|COURT:||Delhi High Court|
|CORAM:||S. Muralidhar J, Vibhu Bakhru J|
|DATE:||October 8, 2015 (Date of pronouncement)|
|DATE:||October 19, 2015 (Date of publication)|
|FILE:||Click here to download the file in pdf format|
|S. 147: Reopening only on the basis of information received that the assessee has introduced unaccounted money in the form of accommodation entries without showing in what manner the AO applied independent mind to the information renders the reopening void|
The AO reopened the assessment u/s 147 on the basis that there was specific information regarding the name of the entry provider, the date on which the entry was taken, the cheque details as well as the amount credited to the account of the Assessee. The revenue claimed that this by itself constituted sufficient material for the AO to form an opinion that the “assessee company has introduced his own unaccounted money in its bank account by way of accommodation entries”. However, the Tribunal quashed the reopening on the ground that the reasons recorded by the AO for the reopening of the assessment showed that apart from making a mere reference to information received from the investigation wing, the AO mechanically issued notice under Section 148 of the Act, without coming to an independent conclusion that he has reason to believe that the income has escaped assessment during the AY in question. On appeal by the department HELD dismissing the appeal:
(i) In Chhugamal Rajpal v. SP Chaliha (1971) 79 ITR 603, the Supreme Court was dealing with a case where the AO had received certain communications from the Commissioner of Income Tax showing that the alleged creditors of the Assessee were “name-lenders and the transactions are bogus.” The AO came to the conclusion that there were reasons to believe that income of the Assessee had escaped assessment. The Supreme Court disagreed and observed that the AO “had not even come to a prima facie conclusion that the transactions to which he referred were not genuine transactions. He appeared to have had only a vague felling that they may be “bogus transactions”. It was further explained by the Supreme Court that before issuing a notice under S. 148, the ITO must have either reasons to believe that by reason of the omission or failure on the part of the assessee to make a return under S. 139 for any assessment year to the ITO or to disclose fully and truly all material facts necessary for his assessment for that year, income chargeable to tax has escaped assessment for that year or alternatively notwithstanding that there has been no omission or failure as mentioned above on the part of the assessee, the ITO has in consequence of information in his possession reason to believe that income chargeable to tax has escaped assessment for any assessment year. Unless the requirements of cl. (a) or cl. (b) of S. 147 are satisfied, the ITO has no jurisdiction to issue a notice under S. 148.” The Supreme Court concluded that it was not satisfied that the ITO had any material before him which could satisfy the requirements under Section 147 and therefore could not have issued notice under Section 148.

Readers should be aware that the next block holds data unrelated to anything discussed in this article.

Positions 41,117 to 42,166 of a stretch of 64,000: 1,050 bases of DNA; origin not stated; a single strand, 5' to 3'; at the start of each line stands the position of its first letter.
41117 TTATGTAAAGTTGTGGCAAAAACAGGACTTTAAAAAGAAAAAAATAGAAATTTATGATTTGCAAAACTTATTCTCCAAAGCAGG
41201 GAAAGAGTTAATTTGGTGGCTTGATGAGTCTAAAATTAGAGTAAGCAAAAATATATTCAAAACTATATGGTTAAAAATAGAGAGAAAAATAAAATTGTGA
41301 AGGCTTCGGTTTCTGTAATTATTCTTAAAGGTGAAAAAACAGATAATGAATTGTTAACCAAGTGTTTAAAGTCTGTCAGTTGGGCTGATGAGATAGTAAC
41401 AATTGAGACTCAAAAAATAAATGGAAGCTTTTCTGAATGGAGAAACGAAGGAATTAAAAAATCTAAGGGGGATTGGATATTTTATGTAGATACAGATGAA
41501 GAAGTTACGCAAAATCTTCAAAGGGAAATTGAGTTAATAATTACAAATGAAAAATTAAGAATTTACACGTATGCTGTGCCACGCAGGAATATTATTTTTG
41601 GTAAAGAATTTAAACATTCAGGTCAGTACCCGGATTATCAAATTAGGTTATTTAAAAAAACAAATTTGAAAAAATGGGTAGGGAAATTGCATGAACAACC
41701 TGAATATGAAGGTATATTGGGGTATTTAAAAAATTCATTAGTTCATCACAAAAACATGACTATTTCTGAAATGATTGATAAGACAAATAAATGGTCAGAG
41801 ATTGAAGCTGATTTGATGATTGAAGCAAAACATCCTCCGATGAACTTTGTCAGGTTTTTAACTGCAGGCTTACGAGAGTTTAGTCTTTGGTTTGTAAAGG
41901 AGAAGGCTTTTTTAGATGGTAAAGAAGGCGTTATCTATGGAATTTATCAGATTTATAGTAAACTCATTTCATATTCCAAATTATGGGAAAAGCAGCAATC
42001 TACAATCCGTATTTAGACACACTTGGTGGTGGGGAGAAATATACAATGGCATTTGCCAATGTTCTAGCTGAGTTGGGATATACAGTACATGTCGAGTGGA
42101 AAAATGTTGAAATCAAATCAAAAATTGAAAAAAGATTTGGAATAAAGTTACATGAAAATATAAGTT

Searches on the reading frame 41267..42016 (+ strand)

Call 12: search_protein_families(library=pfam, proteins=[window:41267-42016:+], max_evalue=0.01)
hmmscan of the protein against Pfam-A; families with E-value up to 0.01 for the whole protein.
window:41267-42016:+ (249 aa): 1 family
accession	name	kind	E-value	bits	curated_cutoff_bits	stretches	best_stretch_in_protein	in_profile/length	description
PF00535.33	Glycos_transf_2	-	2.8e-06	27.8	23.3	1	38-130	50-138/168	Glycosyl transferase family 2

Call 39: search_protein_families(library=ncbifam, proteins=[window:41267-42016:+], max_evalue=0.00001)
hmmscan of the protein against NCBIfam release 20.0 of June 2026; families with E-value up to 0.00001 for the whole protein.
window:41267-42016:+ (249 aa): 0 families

(ii) In the present case, after setting out four entries, stated to have been received by the Assessee on a single date i.e. 10th February 2003, from four entities which were termed as accommodation entries, which information was given to him by the Directorate of Investigation, the AO stated: “I have also perused various materials and report from Investigation Wing and on that basis it is evident that the assessee company has introduced its own unaccounted money in its bank account by way of above accommodation entries.” The above conclusion is unhelpful in understanding whether the AO applied his mind to the materials that he talks about particularly since he did not describe what those materials were. Once the date on which the so called accommodation entries were provided is known, it would not have been difficult for the AO, if he had in fact undertaken the exercise, to make a reference to the manner in which those very entries were provided in the accounts of the Assessee, which must have been tendered along with the return, which was filed on 14th November 2004 and was processed under Section 143(3) of the Act. Without forming a prima facie opinion, on the basis of such material, it was not possible for the AO to have simply concluded: “it is evident that the assessee company has introduced its own unaccounted money in its bank by way of accommodation entries”. In the considered view of the Court, in light of the law explained with sufficient clarity by the Supreme Court in the decisions discussed hereinbefore, the basic requirement that the AO must apply his mind to the materials in order to have reasons to believe that the income of the Assessee escaped assessment is missing in the present case.
(iii) The fact that the CIT (A) discussed the materials produced during the hearing of the appeal is not relevant because it is in the nature of a post mortem exercise after the event of reopening of the assessment has taken place. While the CIT(A) may have proceeded on the basis that the reopening of the assessment was valid, this does not satisfy the requirement of law that prior to the reopening of the assessment, the AO has to, applying his mind to the materials, conclude that he has reason to believe that income of the Assessee has escaped assessment. Unless that basic jurisdictional requirement is satisfied a post mortem exercise of analysing materials produced subsequent to the reopening will not rescue an inherently defective reopening order from invalidity.